This textbook applies to high-school instruction the same general principles that have been applied so frequently and fruitfully to the consideration of elementary-school methods. It contains some of the materials used by the author in his classes in educational methods for prospective high-school teachers. Sometimes his classes contain both prospective elementary and high-school teachers. At such times, after a general principle of method has been discussed, applications are made to both elementary and high-school teaching, because practically every general principle of method does apply in both places. Inasmuch as the line between elementary and secondary (or adolescent) education should probably be drawn at about twelve or thirteen years of age, the illustrations given in this volume will apply in many cases to the seventh and eighth grades as well. It is the intention to issue a companion volume which will follow the same general lines as this one, but will draw its illustrations from the elementary grades proper; namely, from the kindergarten through the sixth grade.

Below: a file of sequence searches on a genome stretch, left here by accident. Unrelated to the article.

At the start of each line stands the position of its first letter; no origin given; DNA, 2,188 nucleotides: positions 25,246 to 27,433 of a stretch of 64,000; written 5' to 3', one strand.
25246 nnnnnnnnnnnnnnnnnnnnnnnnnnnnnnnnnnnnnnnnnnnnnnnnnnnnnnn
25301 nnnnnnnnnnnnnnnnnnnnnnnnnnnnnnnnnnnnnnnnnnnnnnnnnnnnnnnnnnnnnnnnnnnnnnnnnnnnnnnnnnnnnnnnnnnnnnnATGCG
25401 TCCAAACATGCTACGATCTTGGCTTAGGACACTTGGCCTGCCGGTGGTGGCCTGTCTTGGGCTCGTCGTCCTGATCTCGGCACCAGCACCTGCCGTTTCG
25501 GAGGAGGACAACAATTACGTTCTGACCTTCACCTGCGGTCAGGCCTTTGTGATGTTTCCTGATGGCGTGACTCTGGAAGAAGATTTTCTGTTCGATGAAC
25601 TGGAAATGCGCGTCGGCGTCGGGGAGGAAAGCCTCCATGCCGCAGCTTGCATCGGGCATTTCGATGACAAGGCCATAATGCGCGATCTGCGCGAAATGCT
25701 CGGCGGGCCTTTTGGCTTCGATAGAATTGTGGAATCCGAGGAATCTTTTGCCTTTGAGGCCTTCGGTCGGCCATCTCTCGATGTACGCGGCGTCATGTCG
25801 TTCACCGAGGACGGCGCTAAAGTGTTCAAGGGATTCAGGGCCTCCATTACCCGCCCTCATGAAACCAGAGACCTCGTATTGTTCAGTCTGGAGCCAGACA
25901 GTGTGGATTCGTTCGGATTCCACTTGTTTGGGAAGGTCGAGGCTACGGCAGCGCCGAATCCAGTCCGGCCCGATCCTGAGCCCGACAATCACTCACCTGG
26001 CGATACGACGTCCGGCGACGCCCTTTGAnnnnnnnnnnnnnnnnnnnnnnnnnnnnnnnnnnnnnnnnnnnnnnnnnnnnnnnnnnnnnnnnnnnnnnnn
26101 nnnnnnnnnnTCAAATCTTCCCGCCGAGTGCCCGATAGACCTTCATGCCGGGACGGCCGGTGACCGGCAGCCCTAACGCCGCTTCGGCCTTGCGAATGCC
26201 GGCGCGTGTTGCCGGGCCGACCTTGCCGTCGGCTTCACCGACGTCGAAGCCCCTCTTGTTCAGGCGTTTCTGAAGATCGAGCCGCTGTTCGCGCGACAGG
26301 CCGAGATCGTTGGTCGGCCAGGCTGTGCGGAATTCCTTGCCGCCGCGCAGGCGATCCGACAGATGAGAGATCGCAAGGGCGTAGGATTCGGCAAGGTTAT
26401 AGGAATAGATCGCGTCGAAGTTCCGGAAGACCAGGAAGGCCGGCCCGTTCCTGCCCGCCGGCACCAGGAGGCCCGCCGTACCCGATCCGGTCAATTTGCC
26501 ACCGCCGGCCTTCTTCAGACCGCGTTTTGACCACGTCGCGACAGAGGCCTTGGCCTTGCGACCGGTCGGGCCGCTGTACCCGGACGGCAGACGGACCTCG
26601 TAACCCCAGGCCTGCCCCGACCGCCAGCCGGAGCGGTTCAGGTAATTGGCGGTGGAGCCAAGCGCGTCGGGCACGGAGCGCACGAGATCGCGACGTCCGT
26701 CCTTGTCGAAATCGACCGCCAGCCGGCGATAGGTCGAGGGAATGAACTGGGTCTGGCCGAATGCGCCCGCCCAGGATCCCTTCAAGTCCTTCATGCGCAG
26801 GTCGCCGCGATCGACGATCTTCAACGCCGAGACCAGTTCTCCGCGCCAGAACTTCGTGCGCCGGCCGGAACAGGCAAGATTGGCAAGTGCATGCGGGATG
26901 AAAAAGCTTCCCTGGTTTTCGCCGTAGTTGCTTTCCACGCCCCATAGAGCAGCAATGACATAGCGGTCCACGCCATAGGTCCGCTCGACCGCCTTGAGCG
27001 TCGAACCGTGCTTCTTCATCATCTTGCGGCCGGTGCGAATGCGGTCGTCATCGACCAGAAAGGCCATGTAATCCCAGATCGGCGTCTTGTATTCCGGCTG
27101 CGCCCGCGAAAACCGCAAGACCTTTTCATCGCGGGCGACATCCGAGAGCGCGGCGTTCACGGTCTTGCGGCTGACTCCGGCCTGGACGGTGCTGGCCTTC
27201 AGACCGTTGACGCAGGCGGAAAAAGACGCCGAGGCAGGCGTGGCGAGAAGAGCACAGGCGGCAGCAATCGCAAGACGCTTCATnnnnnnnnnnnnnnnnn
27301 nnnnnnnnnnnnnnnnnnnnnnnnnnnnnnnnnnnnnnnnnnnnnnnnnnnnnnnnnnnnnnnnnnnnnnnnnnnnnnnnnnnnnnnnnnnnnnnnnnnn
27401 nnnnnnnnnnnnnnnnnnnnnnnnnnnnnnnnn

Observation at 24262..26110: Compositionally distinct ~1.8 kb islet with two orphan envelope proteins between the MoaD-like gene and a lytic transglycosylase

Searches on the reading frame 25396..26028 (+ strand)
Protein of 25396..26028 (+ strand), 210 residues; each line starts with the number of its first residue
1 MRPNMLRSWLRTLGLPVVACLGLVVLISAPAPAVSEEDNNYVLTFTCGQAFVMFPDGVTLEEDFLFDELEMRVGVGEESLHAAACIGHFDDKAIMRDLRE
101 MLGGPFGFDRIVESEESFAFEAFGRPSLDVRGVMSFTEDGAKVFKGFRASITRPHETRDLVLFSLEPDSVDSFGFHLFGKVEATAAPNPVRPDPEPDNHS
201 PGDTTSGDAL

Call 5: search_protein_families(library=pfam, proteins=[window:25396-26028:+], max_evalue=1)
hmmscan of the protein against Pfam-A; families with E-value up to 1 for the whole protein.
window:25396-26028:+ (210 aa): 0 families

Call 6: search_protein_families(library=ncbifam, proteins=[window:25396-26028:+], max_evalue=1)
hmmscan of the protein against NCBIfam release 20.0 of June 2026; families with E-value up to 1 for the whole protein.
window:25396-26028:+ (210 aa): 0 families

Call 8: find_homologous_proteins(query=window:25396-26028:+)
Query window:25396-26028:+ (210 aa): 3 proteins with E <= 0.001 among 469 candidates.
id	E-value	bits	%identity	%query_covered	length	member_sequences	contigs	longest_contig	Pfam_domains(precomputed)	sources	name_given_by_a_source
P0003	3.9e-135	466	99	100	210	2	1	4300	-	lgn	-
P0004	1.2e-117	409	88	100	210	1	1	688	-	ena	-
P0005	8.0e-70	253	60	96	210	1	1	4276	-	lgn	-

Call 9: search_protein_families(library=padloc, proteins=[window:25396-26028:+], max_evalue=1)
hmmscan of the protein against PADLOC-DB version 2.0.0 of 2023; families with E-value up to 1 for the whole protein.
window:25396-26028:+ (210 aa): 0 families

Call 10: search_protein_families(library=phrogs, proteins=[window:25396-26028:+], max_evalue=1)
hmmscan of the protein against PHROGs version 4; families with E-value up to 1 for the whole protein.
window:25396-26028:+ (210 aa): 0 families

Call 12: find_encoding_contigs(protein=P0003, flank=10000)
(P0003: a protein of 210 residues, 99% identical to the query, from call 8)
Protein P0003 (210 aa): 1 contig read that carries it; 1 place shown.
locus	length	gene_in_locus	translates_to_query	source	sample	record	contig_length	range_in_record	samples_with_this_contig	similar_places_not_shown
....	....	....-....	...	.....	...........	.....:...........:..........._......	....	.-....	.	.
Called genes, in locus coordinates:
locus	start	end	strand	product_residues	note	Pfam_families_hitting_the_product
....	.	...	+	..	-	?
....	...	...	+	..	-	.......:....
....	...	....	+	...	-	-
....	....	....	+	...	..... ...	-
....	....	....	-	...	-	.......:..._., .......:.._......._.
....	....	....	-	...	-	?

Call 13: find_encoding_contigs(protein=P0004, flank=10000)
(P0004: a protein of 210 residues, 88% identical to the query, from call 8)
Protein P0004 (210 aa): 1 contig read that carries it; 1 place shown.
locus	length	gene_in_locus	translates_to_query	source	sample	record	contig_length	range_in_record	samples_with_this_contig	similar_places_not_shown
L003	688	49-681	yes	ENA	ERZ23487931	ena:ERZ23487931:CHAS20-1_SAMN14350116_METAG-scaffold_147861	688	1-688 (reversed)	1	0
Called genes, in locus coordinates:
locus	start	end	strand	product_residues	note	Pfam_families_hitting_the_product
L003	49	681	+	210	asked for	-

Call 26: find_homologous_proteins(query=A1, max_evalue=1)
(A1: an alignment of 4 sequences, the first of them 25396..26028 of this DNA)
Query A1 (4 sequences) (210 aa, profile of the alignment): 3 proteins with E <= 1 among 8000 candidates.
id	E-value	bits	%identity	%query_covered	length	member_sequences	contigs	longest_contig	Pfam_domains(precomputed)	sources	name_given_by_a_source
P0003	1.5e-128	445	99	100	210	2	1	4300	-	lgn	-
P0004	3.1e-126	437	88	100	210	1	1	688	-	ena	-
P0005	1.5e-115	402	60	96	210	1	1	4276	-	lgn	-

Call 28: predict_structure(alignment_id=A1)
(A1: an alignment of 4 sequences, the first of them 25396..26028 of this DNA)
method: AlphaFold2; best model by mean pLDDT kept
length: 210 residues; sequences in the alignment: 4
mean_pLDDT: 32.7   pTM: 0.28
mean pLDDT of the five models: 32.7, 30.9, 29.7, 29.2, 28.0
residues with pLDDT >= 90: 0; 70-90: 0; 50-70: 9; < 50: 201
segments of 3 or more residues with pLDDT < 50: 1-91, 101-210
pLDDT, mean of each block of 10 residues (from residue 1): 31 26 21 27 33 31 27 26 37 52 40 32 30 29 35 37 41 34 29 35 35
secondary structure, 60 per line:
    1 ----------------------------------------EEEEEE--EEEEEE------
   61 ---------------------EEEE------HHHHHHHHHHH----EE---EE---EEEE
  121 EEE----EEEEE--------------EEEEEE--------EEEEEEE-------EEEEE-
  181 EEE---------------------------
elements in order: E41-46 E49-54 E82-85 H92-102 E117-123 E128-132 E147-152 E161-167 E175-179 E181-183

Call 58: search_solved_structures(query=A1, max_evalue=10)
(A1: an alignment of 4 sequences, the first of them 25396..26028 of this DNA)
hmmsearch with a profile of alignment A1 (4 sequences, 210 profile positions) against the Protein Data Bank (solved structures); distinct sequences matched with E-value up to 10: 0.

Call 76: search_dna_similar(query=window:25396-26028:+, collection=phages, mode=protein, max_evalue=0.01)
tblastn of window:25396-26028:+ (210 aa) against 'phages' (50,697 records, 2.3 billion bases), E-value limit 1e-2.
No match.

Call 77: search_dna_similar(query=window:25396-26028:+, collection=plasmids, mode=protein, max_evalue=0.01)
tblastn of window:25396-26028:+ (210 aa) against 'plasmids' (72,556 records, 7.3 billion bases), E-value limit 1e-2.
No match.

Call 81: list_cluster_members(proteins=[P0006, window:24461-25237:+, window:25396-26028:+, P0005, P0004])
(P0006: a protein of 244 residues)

The scientific basis for part of the discussion in the book is found in modem experimental psychology. This is particularly the case in the discussion of certain aspects of learning which have been subjected to extensive laboratory investigation, such as motor learning and practice. In other cases, where experimental data arc not available, I have relied on authoritative, analytical discussions such as Professor Dewey's "How We Think."